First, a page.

Donald Trump, man of steel - Macleans.ca
 

Donald Trump, man of steel

Daily Trump Tracker: The president’s got a new place to put American steel, and the Time 100 has a Trumpian flavour


 
US Republican presidential nominee Donald Trump tours Staub Manufacturing Solutions in Dayton, Ohio on September 21, 2016. (Mandel Ngan/AFP/Getty Images)

US Republican presidential nominee Donald Trump tours Staub Manufacturing Solutions in Dayton, Ohio on September 21, 2016. (Mandel Ngan/AFP/Getty Images)

Real steel
The president is turning the clock back to 1962. A law from that year that lets the government clamp down on security-sensitive imports will reportedly be the means for sticking tariffs on steel. In a metaphor that could be read to suggest an Iron Man program is in the works, an administration official said the intent is to “put new American steel into the spine of this country.”

It’s Trump Time
Media watchers like to talk about how good the Era of Trump has been for CNN, but Time has gotten pretty good mileage out of the Donald, as well. The venerable weekly has had droopy Trump, flappy Trump, triumphant Trump, devily-y Trump, and even an allusion to Trump-as-puppet on its cover in recent months. And this year’s Time 100 basically wrote itself—whomever the subject, Trump was usually the subtext. Donald and Ivanka made the cut, of course, and the First Family set was rounded out by two paragraphs of pablum about Jared Kushner penned by Henry Kissinger. No cover this time, though.

Don’t Analyze This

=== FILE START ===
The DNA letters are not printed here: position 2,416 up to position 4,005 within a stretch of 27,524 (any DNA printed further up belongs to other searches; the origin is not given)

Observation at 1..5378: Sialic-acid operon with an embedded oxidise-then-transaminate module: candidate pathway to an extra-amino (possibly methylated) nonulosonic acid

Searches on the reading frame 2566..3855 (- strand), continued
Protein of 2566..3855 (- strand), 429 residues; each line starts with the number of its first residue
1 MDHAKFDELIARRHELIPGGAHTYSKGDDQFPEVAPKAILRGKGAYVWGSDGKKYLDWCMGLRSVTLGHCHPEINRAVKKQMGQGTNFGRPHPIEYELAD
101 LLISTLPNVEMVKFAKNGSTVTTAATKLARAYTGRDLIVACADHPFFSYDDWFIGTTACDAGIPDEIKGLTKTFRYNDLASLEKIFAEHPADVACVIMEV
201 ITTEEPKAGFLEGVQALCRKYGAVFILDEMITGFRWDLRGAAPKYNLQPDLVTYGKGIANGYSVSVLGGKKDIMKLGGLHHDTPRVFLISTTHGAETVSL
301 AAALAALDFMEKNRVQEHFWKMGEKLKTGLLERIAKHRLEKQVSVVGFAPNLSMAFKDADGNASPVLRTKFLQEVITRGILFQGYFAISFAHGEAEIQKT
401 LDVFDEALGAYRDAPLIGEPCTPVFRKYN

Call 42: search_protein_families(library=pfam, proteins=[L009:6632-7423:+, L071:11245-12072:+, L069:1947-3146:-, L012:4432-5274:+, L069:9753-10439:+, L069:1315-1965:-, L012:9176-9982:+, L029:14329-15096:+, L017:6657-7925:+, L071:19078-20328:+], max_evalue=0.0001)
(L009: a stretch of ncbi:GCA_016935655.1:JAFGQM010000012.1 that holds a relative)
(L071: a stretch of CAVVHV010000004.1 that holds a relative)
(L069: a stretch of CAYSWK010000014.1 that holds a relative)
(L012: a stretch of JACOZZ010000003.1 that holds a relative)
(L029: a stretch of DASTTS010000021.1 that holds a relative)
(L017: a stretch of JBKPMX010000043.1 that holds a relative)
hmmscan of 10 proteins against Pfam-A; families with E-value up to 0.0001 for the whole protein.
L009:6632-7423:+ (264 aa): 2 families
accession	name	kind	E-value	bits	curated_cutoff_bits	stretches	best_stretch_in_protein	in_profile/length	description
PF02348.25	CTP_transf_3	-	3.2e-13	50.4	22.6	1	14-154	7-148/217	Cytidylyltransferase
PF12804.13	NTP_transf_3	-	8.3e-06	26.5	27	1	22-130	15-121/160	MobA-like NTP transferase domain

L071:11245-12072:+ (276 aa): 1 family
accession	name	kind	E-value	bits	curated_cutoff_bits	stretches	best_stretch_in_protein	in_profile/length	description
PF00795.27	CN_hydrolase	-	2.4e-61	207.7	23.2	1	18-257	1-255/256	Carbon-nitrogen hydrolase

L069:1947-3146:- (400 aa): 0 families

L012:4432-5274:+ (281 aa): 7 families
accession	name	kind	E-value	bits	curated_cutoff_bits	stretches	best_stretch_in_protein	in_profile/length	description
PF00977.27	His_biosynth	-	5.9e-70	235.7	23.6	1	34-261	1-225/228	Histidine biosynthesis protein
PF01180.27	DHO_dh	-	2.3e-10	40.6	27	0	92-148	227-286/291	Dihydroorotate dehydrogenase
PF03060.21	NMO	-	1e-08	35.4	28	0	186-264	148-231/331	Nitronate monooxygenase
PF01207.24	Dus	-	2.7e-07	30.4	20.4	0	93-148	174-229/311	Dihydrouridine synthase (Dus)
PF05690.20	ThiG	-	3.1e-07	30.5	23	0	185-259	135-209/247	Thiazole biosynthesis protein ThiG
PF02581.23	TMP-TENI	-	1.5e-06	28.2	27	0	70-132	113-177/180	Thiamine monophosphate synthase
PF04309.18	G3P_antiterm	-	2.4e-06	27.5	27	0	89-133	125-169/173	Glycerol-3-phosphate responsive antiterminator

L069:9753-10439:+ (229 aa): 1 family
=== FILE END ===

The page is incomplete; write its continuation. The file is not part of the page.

Jeff Sessions thinks the current crop of federal bench-warmers paid a little too much attention in Psych 101 and not enough in law school. The attorney general complained today that judges are doing their best Freud impressions, psychoanalyzing instead of reading his executive orders for their legality.

Getting the band back together
Trump brings people together. Specifically, part-time musicians and full-time feud participants David Crosby and Graham Nash. The latter says he’d be willing to put aside their disagreements to focus on a collective distaste for the president. If that’s what it takes to get a Crosby, Stills, Nash & Young reunion, imagine what price the world is going to have to pay for another round of Pink Floyd.

Who moved my cheese (import quotas)?
Supply management ain’t going anywhere despite Trump’s recent complaints about our dairy dealings promises prime minister Justin Trudeau. The U.S. sends $400 million more of the white stuff and its spoiled variants above the 49th parallel than Canada does the other way, he points out. The PM also promised to explain NAFTA to the president.


 

Donald Trump, man of steel

  1. The main problem is that his mind (what there is of it) is made up and we will only succeed in confusing him with the facts.